Customers holding back until Windows 8 is released, as well as businesses completing the refresh of their inventories, triggered a drop in PC sales over the past three months as compared to last year, a dip that may recover by year-end, experts say.
The Windows 8 trough - the suppression of PC sales because customers want to see Windows 8 before deciding to buy it or something else - was definitely a factor in the numbers, says Ezra Gottheil, senior analyst with Technology Business Research.
"That a new operating system suppresses sales in the quarter preceding its availability is proven by history," Gottheil says. "It even happens to Apple."
That said, other factors came into play, according to Gartner. "Professional PC shipments in the U.S. began slowing in the second quarter of this year, and they continued the trend in the third quarter," says Mikako Kitagawa, principal analyst at Gartner in a written statement. "The results indicate that the replacement peak may have passed in the professional sector." Plus there is a continuing slowdown in consumer PC sales, she says.
In a statement announcing its third-quarter PC sales numbers, IDC says some of the slowdown can be pinned on a "loss of mindshare" among students who historically respond to back-to-school sales.
The research firm says PC sales worldwide were down 8.6% between the second and third quarters. Gartner numbers say that sales were down 8.3% as compared to the same period last year.
The numbers are surprising despite an already conservative outlook exposing vulnerability of PCs to the threat of other devices and the loss of mindshare among buyers who until recent years have flocked to back-to-school promotions in the third quarter for PCs, IDC says.
Another factor is the global economy; people have less money to spend and buying a new PC is pushed down the priority list, says Roger Kay, president of Endpoint Technologies Associates. "Overall economic performance - GDP and consumer confidence - have more to say about PC sales historically, and the economy is affecting the market in general," he says.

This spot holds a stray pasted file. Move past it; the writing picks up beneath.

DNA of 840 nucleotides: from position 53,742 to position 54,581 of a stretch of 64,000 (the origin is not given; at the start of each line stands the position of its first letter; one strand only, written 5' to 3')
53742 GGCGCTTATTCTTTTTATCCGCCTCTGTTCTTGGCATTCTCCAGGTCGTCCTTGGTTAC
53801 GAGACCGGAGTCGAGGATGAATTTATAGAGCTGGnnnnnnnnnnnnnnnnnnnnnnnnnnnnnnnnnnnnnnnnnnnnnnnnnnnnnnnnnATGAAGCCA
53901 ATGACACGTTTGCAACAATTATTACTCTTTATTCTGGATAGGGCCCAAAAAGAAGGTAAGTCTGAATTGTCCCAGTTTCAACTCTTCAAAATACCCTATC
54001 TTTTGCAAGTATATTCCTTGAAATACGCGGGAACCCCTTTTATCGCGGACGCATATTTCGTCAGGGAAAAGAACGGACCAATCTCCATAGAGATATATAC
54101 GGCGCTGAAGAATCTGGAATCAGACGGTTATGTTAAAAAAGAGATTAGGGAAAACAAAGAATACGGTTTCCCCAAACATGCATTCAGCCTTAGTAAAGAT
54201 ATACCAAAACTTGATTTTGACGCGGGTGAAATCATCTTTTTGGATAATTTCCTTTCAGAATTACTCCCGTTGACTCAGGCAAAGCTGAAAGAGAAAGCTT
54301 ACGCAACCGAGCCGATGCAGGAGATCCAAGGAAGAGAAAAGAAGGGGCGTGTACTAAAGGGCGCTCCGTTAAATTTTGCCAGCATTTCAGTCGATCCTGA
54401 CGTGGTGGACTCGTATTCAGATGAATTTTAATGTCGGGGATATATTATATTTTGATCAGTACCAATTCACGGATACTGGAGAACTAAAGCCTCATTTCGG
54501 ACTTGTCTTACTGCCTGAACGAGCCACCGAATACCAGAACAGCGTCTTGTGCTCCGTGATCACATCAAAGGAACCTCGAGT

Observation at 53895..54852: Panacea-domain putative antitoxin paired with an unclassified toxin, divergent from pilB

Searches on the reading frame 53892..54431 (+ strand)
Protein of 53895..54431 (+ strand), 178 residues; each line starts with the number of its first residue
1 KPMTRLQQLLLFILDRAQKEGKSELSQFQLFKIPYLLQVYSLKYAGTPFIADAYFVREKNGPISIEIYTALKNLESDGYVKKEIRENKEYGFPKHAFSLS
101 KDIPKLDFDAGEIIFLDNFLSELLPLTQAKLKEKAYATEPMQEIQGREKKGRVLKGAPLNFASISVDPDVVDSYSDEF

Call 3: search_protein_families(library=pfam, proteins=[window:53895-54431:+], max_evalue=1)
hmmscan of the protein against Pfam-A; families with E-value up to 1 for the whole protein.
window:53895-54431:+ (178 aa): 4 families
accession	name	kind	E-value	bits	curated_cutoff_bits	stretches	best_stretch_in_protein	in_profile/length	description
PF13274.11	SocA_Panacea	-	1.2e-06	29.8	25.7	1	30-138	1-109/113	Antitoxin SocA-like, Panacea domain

If buyers are holding off in order to get a glimpse of Windows 8 before making a decision, the bounce after the operating system is available Oct. 26 could be modest, he says. As a practical matter, consumers buy whatever is on the shelf. If they're buying a Windows PC, and Windows 8 machines are what's on the shelf, they'll buy it, he says. "It's not a voluntary adoption," he says. "The voluntary adoption is corporate."
He says retail stores will convert entirely to Windows 8 by the end of the fourth quarter since they spent much of the third quarter selling down their Windows 7 inventory.
He says businesses have more interest in Windows 8 as a platform for tablets than for PCs. That's because Windows 8 tablets are more manageable than iPads. "They're interested in a touch tablet so they'll buy a few [Windows 8] and try them out on the sales group and executives," he says. "They want the manageability of Windows 8 but something more interesting than what they had [laptops]."
In other stats from the PC sales reports, IDC and Gartner differ on which vendor was No.1 in sales for the quarter. Gartner says Lenovo has edged out HP (15.7% to 15.5%), but IDC calls it HP by a nose (15.9% to 15.7%).
The difference may be that IDC includes sales of workstations in its numbers while Gartner doesn't.
(Tim Greene covers Microsoft for Network World and writes the Mostly Microsoft blog. Reach him at firstname.lastname@example.org and follow him on Twitter https://twitter.com/#!/Tim_Greene.)
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